over 2 years ago • 3 mins
Oil’s price hit a seven-year high over the weekend, but the world’s biggest producers don’t seem in a hurry to do much about it…
What does this mean?
There’s a serious shortage of coal and natural gas right about now, and countries’ stockpiles of the fuels are running low too. That’s sent prices soaring, which has forced companies to switch to a more affordable alternative: oil. Trouble is, that demand is now pushing up its price too, with a barrel of the slippery elixir hitting $80 a barrel for the first time since 2014.
There is a plan to keep its price down, it’s true: OPEC+ – the group of major oil-producing countries – intends to increase supply by 400,000 barrels a day. But economists aren’t sure that’ll be enough, and investors were hopeful the group might agree to boost supply by even more when it met last week. Not quite: OPEC+ announced that it’s sticking to the plan.
Why should I care?
For markets: The Bank of England admits defeat.
Oil is essential to pretty much everything from transport to manufacturing, so a pricier barrel makes goods across the board a little more expensive too. Cue the Bank of England, which warned over the weekend that it’ll probably be raising interest rates much sooner than expected. That’ll make it more expensive for companies and households to borrow, which should put the kibosh on spending and slow down price rises.
The bigger picture: The price isn’t right.
Those price rises are hitting everyday consumers too, especially now that governments are rolling back their pandemic support packages. That might partly be why Goldman Sachs is suddenly less confident about the US recovery: the investment bank cut its economic growth forecast for 2021 from 5.7% to 5.6% over the weekend, and its 2022 forecast from 4.4% to 4.0%.
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US companies are all me, me, me these days: data out on Monday showed they’ve spent record amounts buying back their own shares this year.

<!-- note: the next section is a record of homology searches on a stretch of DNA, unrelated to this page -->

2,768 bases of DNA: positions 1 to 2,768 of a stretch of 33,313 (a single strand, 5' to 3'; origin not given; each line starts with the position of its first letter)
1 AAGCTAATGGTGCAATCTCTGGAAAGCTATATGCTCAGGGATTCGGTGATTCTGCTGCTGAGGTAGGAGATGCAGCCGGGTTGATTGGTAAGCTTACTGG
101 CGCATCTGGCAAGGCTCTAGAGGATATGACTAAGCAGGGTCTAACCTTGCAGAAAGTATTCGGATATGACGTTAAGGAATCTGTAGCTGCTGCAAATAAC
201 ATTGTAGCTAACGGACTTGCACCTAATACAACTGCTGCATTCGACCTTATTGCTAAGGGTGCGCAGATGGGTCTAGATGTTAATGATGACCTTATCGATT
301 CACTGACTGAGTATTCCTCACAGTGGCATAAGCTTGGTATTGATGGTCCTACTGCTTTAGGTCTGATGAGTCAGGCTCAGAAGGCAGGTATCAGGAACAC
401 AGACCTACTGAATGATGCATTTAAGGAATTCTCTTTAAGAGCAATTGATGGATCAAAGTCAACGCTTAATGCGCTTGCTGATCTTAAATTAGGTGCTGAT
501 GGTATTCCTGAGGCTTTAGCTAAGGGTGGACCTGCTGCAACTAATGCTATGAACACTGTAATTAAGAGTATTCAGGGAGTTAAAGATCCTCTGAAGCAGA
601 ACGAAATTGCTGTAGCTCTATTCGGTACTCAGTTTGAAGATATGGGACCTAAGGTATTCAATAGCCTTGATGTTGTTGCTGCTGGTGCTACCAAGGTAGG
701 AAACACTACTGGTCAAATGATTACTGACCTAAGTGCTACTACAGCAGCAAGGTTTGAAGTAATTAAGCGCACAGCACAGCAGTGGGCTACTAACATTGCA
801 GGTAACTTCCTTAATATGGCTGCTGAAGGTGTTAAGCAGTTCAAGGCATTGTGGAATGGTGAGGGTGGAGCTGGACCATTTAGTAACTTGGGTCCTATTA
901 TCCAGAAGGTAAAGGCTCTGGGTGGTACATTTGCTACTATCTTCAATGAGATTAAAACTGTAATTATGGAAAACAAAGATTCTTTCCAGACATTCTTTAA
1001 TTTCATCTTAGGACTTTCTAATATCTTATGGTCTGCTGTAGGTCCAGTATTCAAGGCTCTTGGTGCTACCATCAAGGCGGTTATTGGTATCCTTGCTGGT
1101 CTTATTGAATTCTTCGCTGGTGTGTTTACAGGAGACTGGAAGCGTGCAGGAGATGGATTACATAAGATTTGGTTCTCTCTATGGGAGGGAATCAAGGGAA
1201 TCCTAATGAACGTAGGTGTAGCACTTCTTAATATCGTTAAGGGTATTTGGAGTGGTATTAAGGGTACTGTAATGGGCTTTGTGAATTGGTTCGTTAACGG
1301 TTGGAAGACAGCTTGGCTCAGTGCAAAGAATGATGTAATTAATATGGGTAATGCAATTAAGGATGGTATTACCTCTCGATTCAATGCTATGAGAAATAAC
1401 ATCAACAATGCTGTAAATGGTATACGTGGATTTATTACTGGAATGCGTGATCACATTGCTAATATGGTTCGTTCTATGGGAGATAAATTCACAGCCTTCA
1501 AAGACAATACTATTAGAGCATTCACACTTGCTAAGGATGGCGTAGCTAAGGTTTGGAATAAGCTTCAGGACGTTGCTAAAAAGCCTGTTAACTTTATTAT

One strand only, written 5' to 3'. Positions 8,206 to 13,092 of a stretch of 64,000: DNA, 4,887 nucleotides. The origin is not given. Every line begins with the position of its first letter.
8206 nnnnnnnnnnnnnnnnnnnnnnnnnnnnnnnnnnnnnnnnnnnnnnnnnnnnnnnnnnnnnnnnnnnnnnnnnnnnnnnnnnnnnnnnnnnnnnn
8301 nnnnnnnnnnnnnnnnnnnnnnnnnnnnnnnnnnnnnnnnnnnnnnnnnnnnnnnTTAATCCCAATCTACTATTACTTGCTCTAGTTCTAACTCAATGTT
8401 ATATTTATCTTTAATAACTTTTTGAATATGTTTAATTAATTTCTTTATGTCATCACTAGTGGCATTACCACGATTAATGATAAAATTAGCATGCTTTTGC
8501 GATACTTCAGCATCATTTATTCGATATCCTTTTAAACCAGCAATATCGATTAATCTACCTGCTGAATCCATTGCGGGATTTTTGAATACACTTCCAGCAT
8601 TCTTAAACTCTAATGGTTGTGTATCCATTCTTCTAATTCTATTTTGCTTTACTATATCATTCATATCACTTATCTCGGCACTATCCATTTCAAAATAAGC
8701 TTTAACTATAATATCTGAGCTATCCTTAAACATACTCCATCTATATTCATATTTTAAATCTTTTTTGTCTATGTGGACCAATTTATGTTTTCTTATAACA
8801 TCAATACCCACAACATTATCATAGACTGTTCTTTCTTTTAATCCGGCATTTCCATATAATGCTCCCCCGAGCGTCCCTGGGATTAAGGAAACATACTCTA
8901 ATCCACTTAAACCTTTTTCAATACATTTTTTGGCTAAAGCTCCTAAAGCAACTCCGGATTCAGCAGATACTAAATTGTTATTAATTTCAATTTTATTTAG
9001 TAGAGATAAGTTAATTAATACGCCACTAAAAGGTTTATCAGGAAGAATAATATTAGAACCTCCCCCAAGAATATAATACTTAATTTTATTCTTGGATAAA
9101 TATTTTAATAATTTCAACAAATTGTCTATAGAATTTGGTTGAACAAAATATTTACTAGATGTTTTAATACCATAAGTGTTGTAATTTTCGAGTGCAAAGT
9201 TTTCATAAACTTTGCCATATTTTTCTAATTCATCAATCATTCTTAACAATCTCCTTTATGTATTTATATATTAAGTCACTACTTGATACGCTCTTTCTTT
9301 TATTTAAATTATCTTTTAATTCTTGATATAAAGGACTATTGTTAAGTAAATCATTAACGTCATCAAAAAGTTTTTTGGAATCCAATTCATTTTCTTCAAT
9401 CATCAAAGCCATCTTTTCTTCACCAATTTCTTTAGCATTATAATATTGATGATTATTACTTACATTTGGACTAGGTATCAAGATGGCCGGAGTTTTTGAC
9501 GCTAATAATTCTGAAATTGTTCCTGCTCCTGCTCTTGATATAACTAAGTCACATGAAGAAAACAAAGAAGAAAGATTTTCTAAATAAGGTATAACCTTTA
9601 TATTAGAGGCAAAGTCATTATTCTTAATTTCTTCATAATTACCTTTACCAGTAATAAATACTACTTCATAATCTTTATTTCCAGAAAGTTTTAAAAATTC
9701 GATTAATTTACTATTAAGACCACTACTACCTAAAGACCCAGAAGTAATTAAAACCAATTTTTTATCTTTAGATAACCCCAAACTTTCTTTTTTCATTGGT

What does this mean?
Cast your mind back to early last year: sourdough starters were our new best friends, a walk round the block was a big night out, and companies were holding their breath and tightening their belts. This year, though, they’ve been all about splashing out: US firms spent a record $870 billion in the first nine months of this year buying back their own shares. That’s 6% more than 2018’s previous record, and three times more than over the same period last year.
Why should I care?
For markets: Don’t be fooled.
Buybacks are a good thing for investors, reducing the number of shares on the market and pushing their price up. But they’re also a bit of a red flag. See, companies often use their spare funds to grow their businesses or buy out competitors. So the fact that so many have opted for buybacks – especially at a time when shares are so expensive – suggests they can’t find any investments that’ll benefit their long-term growth. That could lead to slower profit growth further down the line.
For you personally: Buy the dip?
Investors sent US stocks down 5% from their September highs last week – the most in almost a year – as they started to worry that the post-pandemic recovery had passed its peak. But JPMorgan and Goldman Sachs are more optimistic: both investment banks just argued that inflation – which they think is the biggest obstacle to the recovery – is only temporary, and that now could be the perfect time to buy in while the going’s cheap.
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